Exchange Traded Funds

I wanted to write about something year end related or maybe something related to the holidays. Then I met with not one, not two, but THREE clients who derogatorily said “yea, but they are ETFs…” when we discussed potential changes in their accounts. Therefore, this month is a crusade to educate on what an Exchange Traded Fund (referred to as an ETF) is. With that, how about we start with two big things you may not know about ETFs?

1. They aren’t just index funds anymore. I’ve heard people express that ETFs are just as overly diversified as mutual funds and can water down your returns as a result. Let’s start by saying, some of the first ETFs were products designed to mimic broad market indexes. However there are now hundreds of ETFs that range from index funds, to sector specific funds, to cross sections of indexes based on market capitalization, and with many other strategies and goals. Some even use custom indexes to benchmark against. Want to buy real estate, but can’t handle the liquidity issue it presents? There is an ETF for you. Want to buy into social responsible companies only? There is an ETF for you. This brings us to number 2.

2. The fees are lower than mutual funds because they are passive. Yes, mutual funds can be actively managed and ETFs still haven’t gained much traction in actively managed approaches. ETFs can be actively bought and sold by an adviser though and often the fee for hiring the adviser plus the fund fee is STILL less than the mutual fund. The reason ETFs have lower fees has nothing to do with management style and everything to do with how the products are created and offered. A mutual fund is a pool of money and you buy into that pool directly from the fund company. They have administration, operations, and other expenses they have to cover in addition to asset selection. An ETF is created by the fund creator and sold in a “Creation Unit” to an “Authorized Participant” which is a financial institution like a broker-dealer. Then the authorized participant can either keep those assets within the creation unit, or break up the unit into tens of thousands of shares in the ETF and sell it on exchanges to individual investors like you and I. This exchange of creation units between the ETF creator and the authorized participant makes the costs of creating shares in an ETF way lower than creating shares in a mutual fund and those savings are passed on to the investors in the form of lower expense ratios.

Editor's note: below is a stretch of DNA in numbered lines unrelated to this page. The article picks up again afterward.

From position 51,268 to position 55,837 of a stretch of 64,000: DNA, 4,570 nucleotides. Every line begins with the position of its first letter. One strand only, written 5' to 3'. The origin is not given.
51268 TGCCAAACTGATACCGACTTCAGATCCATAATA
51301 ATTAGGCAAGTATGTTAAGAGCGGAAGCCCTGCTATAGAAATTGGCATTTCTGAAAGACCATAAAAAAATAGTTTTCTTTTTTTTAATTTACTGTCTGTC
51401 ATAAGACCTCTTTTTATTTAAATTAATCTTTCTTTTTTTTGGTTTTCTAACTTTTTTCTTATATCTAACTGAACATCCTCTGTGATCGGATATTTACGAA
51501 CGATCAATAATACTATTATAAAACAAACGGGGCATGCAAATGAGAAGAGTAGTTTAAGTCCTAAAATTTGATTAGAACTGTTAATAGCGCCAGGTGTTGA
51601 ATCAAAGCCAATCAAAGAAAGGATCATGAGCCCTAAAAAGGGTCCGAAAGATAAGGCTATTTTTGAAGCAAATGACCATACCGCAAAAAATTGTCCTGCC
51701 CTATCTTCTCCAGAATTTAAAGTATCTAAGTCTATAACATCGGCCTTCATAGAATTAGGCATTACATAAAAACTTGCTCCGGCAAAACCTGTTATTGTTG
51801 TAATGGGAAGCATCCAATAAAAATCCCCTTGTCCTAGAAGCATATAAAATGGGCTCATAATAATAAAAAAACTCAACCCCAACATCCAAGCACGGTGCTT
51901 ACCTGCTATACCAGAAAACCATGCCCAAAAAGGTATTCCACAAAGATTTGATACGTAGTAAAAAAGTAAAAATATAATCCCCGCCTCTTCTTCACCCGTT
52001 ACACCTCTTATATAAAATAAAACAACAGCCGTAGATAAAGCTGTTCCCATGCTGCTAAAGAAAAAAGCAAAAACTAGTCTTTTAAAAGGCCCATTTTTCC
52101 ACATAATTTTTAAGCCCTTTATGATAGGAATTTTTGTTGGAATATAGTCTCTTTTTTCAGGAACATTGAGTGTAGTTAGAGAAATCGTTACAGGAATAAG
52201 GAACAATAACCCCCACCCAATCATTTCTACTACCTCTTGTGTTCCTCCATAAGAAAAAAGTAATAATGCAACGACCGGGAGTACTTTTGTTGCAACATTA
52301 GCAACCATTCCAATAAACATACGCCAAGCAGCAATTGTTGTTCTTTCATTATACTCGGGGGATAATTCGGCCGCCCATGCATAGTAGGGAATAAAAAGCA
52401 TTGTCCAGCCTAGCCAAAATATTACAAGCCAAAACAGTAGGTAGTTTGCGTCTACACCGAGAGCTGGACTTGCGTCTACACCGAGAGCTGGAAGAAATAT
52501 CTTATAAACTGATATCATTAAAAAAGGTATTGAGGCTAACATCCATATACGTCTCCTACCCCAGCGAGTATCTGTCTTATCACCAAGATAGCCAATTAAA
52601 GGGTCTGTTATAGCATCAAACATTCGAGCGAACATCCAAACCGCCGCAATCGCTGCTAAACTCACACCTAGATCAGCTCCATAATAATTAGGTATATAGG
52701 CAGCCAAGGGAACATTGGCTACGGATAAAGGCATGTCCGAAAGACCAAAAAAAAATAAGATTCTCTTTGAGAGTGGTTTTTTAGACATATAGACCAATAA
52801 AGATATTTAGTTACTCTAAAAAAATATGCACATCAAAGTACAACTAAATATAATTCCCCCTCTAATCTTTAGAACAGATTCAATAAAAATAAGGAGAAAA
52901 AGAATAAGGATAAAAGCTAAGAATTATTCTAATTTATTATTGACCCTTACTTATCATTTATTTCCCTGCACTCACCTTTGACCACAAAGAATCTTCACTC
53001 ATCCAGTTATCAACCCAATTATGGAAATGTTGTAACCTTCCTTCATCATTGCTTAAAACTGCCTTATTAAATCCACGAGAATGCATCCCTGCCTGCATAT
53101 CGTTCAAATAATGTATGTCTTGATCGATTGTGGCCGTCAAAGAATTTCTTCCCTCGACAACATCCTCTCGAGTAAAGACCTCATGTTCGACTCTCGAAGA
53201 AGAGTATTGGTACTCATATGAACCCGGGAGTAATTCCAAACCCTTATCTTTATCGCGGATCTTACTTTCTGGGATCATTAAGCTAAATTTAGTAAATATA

We went into a few more technical terms than I like to in this post. Hopefully I didn’t lose you and you learned something! ETFs can be used very effectively in a portfolio. They may not be of interest to you, but they can be very valuable to many investors from those just starting out to those well into retirement.

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